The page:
LNG for trucking – an opportunity knocking at our door

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In India, road transportation takes up a major chunk of the supply chain wheel – connecting people and goods across the country and aiding in the country’s economic growth. Along with being one of the world’s largest road networks, India’s road network is also one of the major contributors to its CO2 emissions. Road transportation has historically been dominated by the high emission fossil fuel – diesel – which puts an extremely negative impact on the air quality. This is also the reason why atleast twice a year, when air quality levels drop, the entry of diesel based commercial vehicles is banned in some Indian cities, including the capital.

In the last decade or so the government, and the trucking sector itself, have been giving a strong push towards switching to sustainable fuels (such as natural gas, biofuels, or electric power) in trucks, which will help reduce the negative impacts and promote a more sustainable and equitable transportation system. While the smaller and medium commercial vehicles switched to using CNG a long time back, the case of larger trucks is pretty much still unresolved.

However, realising that by reducing emissions of pollutants and greenhouse gases, sustainable fuels can improve air quality, protect public health, and mitigate the impacts of climate change, the efforts towards adopting cleaner fuels for long haul trucks are under full swing. Moreover, the use of sustainable fuels can also reduce India’s dependence on imported fossil fuels, which can help improve energy security and reduce the country’s vulnerability to global oil price fluctuations.

Here comes in the Liquified Natural Gas (LNG).

LNG is emerging as a viable alternative to traditional fuel in the transportation sector, particularly for heavy-duty trucks. It creates a lower amount of emissions while also being relatively easy on the pocket, which makes it an attractive option for companies looking to reduce their carbon footprint, comply with increasingly strict emissions regulations and maintain their expenses. This has led many companies to start investing in natural gas-powered trucks and building out the necessary infrastructure to support them.

Compared to diesel, which has an energy density of 10,900 kcal/kg, LNG creates 12,950 kcal energy per kilogram. A truck running on LNG will provide better fuel efficiency and require lower maintenance and operational costs. Depending on the duty cycle compared to diesel trucks, LNG emits up to 28% less carbon dioxide, up to 100% less sulphur oxide, up to 59% less nitrogen oxide, up to 91% less particulate mass, and up to 30% less noise. Voila! You have a quieter and ‘cleaner’ truck.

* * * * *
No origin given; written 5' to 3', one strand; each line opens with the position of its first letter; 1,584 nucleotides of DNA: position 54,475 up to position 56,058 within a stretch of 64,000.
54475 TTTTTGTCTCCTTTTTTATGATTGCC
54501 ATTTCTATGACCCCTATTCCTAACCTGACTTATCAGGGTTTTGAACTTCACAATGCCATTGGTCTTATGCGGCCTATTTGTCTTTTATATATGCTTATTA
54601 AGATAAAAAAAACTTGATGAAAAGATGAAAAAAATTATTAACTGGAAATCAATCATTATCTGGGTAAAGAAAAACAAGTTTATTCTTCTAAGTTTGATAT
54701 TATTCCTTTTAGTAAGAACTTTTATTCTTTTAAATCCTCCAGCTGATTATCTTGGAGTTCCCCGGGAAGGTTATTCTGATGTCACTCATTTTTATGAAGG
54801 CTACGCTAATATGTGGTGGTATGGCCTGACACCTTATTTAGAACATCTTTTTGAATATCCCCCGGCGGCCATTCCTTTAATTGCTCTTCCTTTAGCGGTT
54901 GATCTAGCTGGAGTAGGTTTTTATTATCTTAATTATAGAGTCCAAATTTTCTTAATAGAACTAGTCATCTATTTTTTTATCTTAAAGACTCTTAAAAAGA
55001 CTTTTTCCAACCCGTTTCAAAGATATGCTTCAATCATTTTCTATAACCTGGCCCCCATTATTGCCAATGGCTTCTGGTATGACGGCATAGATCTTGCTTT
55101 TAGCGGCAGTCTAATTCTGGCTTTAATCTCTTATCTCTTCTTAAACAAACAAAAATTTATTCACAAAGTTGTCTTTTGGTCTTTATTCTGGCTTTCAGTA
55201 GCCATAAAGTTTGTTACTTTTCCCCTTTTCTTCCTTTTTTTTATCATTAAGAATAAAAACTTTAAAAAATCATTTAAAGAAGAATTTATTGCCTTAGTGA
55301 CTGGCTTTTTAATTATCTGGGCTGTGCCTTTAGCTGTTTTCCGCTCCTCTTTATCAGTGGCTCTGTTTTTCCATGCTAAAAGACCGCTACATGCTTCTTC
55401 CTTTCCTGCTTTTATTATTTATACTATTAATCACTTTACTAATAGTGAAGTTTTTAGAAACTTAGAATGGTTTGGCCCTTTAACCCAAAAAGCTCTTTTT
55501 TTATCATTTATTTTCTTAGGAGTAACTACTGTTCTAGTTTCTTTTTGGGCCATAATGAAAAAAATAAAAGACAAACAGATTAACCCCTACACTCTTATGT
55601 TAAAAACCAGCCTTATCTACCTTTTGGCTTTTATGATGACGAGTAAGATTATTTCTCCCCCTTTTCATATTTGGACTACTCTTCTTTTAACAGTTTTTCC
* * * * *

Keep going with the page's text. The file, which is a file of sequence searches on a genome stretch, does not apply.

Also Read: How Do Liquefied Natural Gas Trucks Work?

But all is not that rosy.

There are still some challenges to widespread adoption of natural gas in the trucking sector. One major hurdle is the cost of retrofitting existing trucks to run on natural gas, as well as the cost of building new natural gas fueling stations. Additionally, the range of natural gas trucks is still limited compared to diesel trucks, which means that they may not be suitable for long-haul routes without frequent refueling.

However, counting the blessings that come with LNG, it will only be fair if the Ministry of Petroleum and Natural Gas (MoPNG) comes up with LNG strategy, which will make the adoption of LNG for larger, long haul trucks easier and faster.

What would help is the introduction of competitive fuel rates, and incentives for Indian trucks that switch to LNG, in the form of preferential toll rate and lower new vehicle registration cost. Incentives in the form of tax concessions and green certifications can also work at the ‘LNG friendly’ truck manufacturing front. For long-distance, heavy-duty trucks and other vehicles, it is imperative to build infrastructure of LNG outlets across the country. Along with LNG terminal facilities already in place to take care of import needs, regulatory requirement with respect to safety and technical requirements are also in place.

Despite these challenges, many experts believe that natural gas has the potential to disrupt the trucking sector and become a major player in the transportation industry. Considering that CNG is not viable for larger, long haul trucks, and the electrification of these trucks (plus the infrastructure) is also a distant dream, LNG is an opportunity waiting to be grabbed with both hands.

As more companies adopt natural gas-powered trucks and the infrastructure to support them becomes more widespread, the cost and range issues are likely to become less of a concern. This could lead to a significant reduction in greenhouse gas emissions from the transportation sector, helping to mitigate the impacts of climate change.

Also Read: Dalmia Cement Bharat Limited to build a green supply chain with its first fleet of LNG trucks

Therefore, it is crucial for India to shift towards sustainable fuels in the transportation sector to ensure a more sustainable and resilient future. This will require investment in alternative fuel infrastructure, development of sustainable fuel supply chains, and promotion of policies and incentives that encourage the adoption of sustainable transport solutions. Dedicated pilot programmes along corridors with LSPs, OEMs, and fuel suppliers will go a long way toward demonstrating the fuel’s advantages and will undoubtedly work as a stimulus for growing its adoption.